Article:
Can You Be Body Positive and *Still* Want to Lose Weight?

By Keri Glassman, RD and founder of Nutritious Life

The body positivity movement is in full force: The #bodypositive hashtag has been used over 11 million times on Instagram, and the shift inspired both designers and advertisers to cater to more diverse body types in their clothing and campaigns.

With 30 million people suffering from an eating disorder in the U.S. alone, this is undeniably a good thing. We need to embrace our bodies, not shame them and wish they resembled the images we see in high-fashion ads.

RELATED: 5 Common Myths About Eating Disorders

But many people still want to drop pounds with the support of their dietitian or health professional, then report feeling guilty for not embracing their bodies wholeheartedly. The good news is, these two things—body positivity and weight loss—do not need to be mutually exclusive and can go hand in hand and can even help you hit your goals.

That’s because research suggests that higher self-esteem may lead to healthier choices. A Pediatric Obesity study shows that kids who are bullied are more likely to gain weight. You might think teasing would be a motivator of sorts, eventually leading to weight loss…But the truth is, weight loss is so much more complicated than that. The authors note that body dissatisfaction may lead to unhealthy behaviors, like binge eating, and say that stress hormones might play a role too.

I’d say this also holds true for adults who are mean to themselves. Think about it: If you like and value someone, you’re more likely to treat them well, listen to them, and honor their needs, right? Well, the same goes for your body. The best weight loss plans emphasize making choices because you love your body, not because you hate it. It means saying no! to fad diets and starving yourself, and yes! to mindful eating and healthy foods that give you energy.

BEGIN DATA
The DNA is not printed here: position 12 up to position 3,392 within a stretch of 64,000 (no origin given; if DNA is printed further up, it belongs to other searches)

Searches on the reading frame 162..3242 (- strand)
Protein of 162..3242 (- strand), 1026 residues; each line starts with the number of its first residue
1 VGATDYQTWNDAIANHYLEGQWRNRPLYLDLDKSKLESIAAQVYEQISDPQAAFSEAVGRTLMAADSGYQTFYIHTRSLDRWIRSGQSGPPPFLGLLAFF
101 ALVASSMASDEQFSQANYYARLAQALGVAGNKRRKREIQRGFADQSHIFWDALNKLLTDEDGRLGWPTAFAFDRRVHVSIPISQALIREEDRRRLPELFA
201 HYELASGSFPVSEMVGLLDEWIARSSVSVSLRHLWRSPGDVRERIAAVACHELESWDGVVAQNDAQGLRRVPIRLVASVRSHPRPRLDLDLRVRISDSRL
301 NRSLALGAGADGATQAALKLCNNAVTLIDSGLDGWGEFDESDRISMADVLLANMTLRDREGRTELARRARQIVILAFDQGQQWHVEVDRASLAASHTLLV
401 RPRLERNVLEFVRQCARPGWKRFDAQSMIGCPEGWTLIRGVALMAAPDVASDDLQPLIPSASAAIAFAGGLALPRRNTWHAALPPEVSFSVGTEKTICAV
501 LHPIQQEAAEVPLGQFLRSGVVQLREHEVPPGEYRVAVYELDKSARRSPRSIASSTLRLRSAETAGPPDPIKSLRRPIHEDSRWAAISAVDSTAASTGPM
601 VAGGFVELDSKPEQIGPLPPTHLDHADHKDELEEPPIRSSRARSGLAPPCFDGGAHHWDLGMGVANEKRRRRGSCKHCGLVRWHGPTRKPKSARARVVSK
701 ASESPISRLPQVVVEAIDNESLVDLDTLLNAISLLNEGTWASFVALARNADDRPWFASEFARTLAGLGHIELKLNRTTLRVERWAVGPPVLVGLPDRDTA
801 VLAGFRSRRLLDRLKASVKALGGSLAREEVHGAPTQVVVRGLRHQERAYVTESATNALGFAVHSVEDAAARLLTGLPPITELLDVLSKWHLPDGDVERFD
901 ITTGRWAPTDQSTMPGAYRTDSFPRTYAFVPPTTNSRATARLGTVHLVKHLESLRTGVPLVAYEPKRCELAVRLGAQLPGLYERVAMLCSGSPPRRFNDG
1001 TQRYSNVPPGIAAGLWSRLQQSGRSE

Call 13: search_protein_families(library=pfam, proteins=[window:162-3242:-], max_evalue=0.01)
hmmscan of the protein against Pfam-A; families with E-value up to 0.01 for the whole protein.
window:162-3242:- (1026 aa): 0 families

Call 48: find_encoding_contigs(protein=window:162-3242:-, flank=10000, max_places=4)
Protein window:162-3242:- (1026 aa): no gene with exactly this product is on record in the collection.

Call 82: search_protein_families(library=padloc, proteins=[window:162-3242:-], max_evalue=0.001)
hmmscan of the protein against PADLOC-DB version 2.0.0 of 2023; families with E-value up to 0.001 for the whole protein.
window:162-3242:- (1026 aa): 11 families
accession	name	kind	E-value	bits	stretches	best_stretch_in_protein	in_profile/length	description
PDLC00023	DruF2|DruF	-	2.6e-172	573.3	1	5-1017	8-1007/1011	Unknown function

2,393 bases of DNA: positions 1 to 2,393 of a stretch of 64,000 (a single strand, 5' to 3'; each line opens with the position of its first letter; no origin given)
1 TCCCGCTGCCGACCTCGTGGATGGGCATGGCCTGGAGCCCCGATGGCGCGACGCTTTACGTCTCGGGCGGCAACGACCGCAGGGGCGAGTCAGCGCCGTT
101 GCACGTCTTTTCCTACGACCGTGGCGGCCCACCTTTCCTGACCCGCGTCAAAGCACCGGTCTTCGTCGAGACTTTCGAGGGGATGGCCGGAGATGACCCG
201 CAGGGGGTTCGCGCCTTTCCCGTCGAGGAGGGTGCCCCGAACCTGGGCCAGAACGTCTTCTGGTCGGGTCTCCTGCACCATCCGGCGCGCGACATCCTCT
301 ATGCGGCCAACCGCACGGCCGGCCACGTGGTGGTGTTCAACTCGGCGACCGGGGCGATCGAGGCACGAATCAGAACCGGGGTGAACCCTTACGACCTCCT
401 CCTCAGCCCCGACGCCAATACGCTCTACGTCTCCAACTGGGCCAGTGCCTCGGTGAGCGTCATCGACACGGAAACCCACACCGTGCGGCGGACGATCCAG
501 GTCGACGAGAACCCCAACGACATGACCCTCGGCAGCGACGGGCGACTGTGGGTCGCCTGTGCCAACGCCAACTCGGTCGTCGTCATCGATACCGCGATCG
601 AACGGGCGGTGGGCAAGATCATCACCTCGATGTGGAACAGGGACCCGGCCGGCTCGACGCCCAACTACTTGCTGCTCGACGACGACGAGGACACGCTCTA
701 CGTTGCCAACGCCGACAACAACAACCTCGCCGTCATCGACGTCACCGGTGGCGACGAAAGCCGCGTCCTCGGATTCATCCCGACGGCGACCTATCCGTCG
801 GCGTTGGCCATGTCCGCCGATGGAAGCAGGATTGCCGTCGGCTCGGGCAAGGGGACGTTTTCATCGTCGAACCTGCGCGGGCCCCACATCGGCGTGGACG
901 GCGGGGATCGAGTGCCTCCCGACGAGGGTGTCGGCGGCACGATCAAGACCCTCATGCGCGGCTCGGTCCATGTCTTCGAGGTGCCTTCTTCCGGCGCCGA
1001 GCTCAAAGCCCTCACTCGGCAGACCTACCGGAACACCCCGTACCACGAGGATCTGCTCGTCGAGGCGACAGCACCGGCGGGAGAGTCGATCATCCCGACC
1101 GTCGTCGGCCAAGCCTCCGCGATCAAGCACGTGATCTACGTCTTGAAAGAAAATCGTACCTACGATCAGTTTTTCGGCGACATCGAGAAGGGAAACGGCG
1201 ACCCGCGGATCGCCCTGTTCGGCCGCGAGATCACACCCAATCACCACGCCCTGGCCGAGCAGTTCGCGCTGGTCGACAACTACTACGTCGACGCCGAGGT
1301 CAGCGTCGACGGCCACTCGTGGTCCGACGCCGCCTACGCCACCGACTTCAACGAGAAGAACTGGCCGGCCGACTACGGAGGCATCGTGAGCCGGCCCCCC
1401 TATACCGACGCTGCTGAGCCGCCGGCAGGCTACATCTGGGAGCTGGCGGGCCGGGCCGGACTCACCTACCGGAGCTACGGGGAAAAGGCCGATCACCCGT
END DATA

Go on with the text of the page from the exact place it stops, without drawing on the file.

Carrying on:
RELATED: The Step-By-Step Guide to Mindful Eating

It just so happens that these practices also promote long-term weight loss, and for lots of people, losing weight can indeed improve markers of health, reducing their risk of heart disease and certain cancers, ultimately lengthening their lifespan. And for the record, you can absolutely love your body, including the way it looks, and still want to improve your cholesterol, lower your blood pressure, and so on.

If you don’t quite love the way your body looks, it’s okay to make some changes the healthy way. I don’t know about you, but I haven’t seen any body-positivity activists telling people to eat endless amounts of sugar and stop working out. Body positivity is about finding workouts you truly love, eating well, and being honest about your needs in the moment. It’s not about throwing your goals out the window, and it’s not about punishing yourself with diet foods and painful workouts, either. It’s about finding balance and being nice—and those are things we can all practice, weight loss goals or not.

About Nutritious Life Editors

The Nutritious Life Editors are a team of healthy lifestyle enthusiasts who not only subscribe to — and live! — the 8 Pillars of a Nutritious Life, but also have access to some of the savviest thought leaders in the health and wellness space — including our founder and resident dietitian, Keri Glassman. From the hottest trends in wellness to the latest medical science, we stay on top of it all in order to deliver the info YOU need to live your most nutritious life.

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